Many of us can remember going off to our first summer camp with mixed feelings of excitement and dread. And, chances are your parents tried to make light of your fears so as not to focus on them. However, research today suggests that parents can help their campers overcome summer camp anxiety by openly discussing their concerns. Understanding and validating their fears will help to minimize them.
According to the American Camp Association (ACA), more than 8 million children attend summer camp every year. This includes both overnight and day camps. Most of these kids will experience some level of nervousness as the big event approaches. Even veteran campers will feel some anxiety when thinking about making new friends, playing well in sports, or being away from home too long.
As the summer camp date approaches, some of the anxiety symptoms you may see your child exhibit are:
- Persistent stomach aches, headaches or other physical complaints
- Nightmares or trouble sleeping
- Worries about sleeping away from home
- Anxious about meeting or talking to new people
- Refusal to go to camp
- Excessive clinginess and fear of separation
- Unreasonable fears about being lost or injured
Tips for handling summer camp anxiety
- Listen to your child’s concerns with an understanding ear. Empathize by sharing some of your own experiences with summer camp as a child.
- Have family members participate in role-playing certain scenarios such as making new friends, dealing with bullies, or feeling lost.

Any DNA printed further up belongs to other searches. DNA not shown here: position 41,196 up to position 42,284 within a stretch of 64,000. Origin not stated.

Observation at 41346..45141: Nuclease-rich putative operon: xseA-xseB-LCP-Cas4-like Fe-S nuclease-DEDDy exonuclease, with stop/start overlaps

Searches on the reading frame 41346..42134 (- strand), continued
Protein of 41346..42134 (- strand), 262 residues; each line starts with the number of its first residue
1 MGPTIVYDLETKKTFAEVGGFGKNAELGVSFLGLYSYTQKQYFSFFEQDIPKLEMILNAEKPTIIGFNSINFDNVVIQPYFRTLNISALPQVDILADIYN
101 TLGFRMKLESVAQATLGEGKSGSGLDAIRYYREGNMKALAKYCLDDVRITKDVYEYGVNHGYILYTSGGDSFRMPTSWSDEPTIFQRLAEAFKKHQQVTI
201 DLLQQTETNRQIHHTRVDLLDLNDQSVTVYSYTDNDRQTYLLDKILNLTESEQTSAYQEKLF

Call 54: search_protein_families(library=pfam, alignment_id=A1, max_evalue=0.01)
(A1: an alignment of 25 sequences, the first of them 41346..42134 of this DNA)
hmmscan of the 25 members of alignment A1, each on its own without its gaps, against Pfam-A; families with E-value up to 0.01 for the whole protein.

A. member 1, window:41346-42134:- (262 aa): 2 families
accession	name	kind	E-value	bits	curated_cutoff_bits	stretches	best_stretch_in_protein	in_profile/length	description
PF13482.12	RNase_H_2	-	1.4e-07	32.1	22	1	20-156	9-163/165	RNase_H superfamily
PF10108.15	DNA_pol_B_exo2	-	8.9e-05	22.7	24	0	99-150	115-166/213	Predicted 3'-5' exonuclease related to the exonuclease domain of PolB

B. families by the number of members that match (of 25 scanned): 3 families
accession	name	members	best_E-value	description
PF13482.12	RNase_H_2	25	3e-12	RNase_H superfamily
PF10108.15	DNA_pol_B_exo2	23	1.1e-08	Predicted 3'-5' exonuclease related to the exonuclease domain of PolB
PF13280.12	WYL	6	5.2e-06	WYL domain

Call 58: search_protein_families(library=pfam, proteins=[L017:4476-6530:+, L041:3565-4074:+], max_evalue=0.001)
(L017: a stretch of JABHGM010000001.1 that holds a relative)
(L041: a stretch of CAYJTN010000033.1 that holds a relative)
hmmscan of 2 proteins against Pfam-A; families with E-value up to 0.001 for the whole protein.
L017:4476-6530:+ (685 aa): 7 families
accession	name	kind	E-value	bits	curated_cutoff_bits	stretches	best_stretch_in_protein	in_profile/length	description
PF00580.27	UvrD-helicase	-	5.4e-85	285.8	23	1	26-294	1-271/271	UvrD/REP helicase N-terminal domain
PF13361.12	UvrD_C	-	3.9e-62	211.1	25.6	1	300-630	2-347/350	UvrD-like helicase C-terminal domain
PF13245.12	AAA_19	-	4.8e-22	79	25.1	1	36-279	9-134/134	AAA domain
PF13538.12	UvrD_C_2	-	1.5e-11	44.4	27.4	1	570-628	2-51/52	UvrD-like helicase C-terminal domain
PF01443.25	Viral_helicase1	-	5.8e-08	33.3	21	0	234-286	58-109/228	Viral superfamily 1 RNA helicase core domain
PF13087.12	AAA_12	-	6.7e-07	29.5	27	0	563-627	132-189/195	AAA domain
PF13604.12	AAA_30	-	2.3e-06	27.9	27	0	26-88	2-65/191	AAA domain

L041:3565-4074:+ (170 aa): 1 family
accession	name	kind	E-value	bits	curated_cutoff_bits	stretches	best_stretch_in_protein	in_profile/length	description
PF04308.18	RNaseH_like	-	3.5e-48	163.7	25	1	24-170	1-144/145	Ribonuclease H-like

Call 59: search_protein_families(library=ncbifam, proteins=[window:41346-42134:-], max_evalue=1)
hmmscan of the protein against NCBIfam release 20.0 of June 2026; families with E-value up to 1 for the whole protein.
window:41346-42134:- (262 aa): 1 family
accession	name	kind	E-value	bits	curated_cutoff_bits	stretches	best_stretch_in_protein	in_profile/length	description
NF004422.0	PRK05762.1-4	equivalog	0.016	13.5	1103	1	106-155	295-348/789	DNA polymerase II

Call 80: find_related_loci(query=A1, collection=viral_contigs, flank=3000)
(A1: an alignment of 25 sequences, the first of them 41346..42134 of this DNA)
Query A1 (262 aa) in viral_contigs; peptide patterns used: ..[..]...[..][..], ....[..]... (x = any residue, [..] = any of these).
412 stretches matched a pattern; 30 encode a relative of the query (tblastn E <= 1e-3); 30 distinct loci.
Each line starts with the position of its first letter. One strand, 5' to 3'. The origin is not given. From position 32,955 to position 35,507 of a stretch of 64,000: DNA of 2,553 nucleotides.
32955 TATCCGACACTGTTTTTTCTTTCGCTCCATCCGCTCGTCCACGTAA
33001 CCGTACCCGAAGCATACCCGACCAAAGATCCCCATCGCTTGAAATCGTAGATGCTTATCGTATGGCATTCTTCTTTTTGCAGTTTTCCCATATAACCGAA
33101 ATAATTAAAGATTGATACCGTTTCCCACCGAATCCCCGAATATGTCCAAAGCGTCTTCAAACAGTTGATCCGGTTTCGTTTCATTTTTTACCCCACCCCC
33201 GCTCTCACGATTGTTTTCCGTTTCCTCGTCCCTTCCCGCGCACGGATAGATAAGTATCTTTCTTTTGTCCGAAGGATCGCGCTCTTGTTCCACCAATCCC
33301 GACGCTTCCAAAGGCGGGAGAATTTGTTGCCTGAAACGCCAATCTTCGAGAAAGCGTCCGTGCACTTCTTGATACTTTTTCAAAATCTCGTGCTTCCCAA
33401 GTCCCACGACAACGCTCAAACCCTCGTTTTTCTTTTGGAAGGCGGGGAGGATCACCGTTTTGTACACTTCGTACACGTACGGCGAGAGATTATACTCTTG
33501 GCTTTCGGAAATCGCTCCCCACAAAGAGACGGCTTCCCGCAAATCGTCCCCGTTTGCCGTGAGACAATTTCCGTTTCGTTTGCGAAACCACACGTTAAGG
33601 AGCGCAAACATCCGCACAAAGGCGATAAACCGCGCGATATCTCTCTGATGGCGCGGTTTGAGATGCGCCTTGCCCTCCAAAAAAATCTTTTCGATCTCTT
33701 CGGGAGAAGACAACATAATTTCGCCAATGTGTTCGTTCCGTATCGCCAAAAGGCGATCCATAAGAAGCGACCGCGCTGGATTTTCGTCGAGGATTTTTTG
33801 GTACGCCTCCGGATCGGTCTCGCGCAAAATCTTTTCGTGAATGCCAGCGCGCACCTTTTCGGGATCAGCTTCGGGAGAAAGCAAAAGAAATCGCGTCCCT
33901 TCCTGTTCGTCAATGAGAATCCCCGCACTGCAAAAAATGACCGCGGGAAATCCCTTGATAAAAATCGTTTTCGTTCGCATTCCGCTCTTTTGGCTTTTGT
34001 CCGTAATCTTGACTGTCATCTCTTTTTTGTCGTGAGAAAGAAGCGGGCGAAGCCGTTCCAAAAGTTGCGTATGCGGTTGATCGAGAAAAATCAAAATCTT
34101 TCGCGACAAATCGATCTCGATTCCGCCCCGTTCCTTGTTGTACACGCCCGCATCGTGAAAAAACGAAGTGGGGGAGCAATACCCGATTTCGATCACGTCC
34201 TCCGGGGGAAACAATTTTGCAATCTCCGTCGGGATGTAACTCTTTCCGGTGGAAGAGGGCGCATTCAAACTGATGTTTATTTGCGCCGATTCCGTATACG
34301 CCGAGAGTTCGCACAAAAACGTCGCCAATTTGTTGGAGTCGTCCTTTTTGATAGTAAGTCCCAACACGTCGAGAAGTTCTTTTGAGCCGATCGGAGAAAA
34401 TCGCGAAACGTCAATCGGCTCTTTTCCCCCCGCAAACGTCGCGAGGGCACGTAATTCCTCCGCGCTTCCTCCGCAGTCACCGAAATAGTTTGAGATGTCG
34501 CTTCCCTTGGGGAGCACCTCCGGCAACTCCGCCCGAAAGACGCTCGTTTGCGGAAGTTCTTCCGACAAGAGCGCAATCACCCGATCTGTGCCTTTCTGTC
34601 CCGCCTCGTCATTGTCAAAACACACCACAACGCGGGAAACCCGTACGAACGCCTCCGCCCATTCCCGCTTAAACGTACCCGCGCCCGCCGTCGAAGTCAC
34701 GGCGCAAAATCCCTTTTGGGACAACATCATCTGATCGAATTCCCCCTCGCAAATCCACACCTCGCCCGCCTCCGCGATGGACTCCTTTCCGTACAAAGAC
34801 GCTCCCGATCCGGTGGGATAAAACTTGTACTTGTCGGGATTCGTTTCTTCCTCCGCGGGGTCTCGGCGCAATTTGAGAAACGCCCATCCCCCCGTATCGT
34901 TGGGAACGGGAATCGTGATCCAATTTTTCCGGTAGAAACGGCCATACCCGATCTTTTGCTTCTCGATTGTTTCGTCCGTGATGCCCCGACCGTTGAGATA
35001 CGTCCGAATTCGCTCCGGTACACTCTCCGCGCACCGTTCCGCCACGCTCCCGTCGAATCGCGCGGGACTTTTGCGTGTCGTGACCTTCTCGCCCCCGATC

- If possible, arrange an advance visit to the camp facilities to meet the counselors and become familiar with surroundings such as sleeping arrangements, bathrooms, and recreation hall.
- Send small packages and/or letters for your child to open each day while he or she is away at camp. Family photos, funny stickers, and edible treats can be very reassuring.
Benefits of summer camp
The benefits that participating in a summer camp can bring will help elevate your child’s self-esteem, teach leadership skills, and build character. They will learn social skills that will improve how they communicate with others so they can develop relationships with peers.
It’s natural for any child to experience homesickness and anxiety when away from home and their familiar surroundings. However, kids with mood and anxiety disorders are at higher risk for depression and other behaviors. Before sending your special needs child off to camp, be sure to consult with a mental health professional for guidance on how to make summer camp a great experience for everyone.
Also, ask your therapist for recommendations for summer camps that cater specifically to children with mental and/or physical disabilities. Examples are camps for children with autism spectrum disorders, motor disabilities, and learning disabilities. A list of some of these camps in the Central Florida area can be found on the Orange County Public School website.